For Immediate Release: February 20, 2004
Contact - BIS Public Affairs 202-482-2721
The Commerce Department’s Bureau of Industry and Security (BIS) today published in the Federal Register penalty guidance for the settlement of administrative enforcement cases under the Export Administration Regulations (EAR).
In announcing the publication of the guidance, Under Secretary of Commerce Kenneth I. Juster stated: “The more the public understands how BIS makes penalty determinations in the settlement of administrative enforcement cases, the more consistent and effective our export control system will be.”
The new guidance provides the public with a comprehensive description of how BIS determines appropriate penalties in the settlement of administrative enforcement cases. It explains that BIS carefully considers each settlement offer in light of the facts and circumstances of each case, relevant precedent, and the appropriate level of penalty and deterrent effect.
The guidance identifies both general factors, such as the destination of the export and degree of willfulness involved in violations, and specific mitigating and aggravating factors that BIS typically takes into account in determining an appropriate penalty. The guidance encourages parties to provide information to BIS that would be helpful in the application of the guidance to their cases.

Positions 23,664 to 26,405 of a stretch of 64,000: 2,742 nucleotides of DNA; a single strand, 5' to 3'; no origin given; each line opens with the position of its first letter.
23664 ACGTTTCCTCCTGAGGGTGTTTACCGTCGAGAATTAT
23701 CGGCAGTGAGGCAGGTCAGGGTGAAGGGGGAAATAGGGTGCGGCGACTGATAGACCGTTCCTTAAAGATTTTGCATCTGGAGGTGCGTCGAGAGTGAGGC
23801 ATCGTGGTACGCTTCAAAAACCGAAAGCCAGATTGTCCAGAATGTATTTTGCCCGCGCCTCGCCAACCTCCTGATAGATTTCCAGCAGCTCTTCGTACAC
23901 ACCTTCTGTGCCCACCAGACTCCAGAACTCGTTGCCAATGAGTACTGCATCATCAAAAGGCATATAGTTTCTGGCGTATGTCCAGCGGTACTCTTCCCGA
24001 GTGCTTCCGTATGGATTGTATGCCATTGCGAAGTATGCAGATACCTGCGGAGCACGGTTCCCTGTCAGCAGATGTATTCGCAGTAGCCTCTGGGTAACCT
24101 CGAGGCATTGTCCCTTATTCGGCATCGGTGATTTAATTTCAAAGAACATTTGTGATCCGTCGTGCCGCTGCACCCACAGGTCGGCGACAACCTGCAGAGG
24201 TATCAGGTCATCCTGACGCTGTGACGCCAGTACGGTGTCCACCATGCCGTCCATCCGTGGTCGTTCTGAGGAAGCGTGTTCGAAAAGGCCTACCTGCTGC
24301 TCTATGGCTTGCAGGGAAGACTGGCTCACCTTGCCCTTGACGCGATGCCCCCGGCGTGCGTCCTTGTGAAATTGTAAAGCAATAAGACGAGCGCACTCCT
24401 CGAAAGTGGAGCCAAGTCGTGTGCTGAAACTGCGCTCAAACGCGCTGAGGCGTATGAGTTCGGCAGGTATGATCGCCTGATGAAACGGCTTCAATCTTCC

Under the guidance, voluntary self-disclosure of violations are given “great weight” as a mitigating factor and are typically considered in deciding whether violations should be addressed by a warning letter rather than a penalty. Aggravating factors that receive “great weight” include a deliberate effort to hide or conceal violations and a serious disregard for export compliance responsibilities.
BIS finalized this guidance after receiving and carefully considering public comments on the proposed guidance. In response to these comments, BIS made several revisions, including a clarification of the mitigating effect of post-violation compliance efforts and of the factors BIS usually considers in deciding whether to issue a warning letter instead of bringing an administrative enforcement case.
The final rule adopting the guidance can be accessed on our Web site.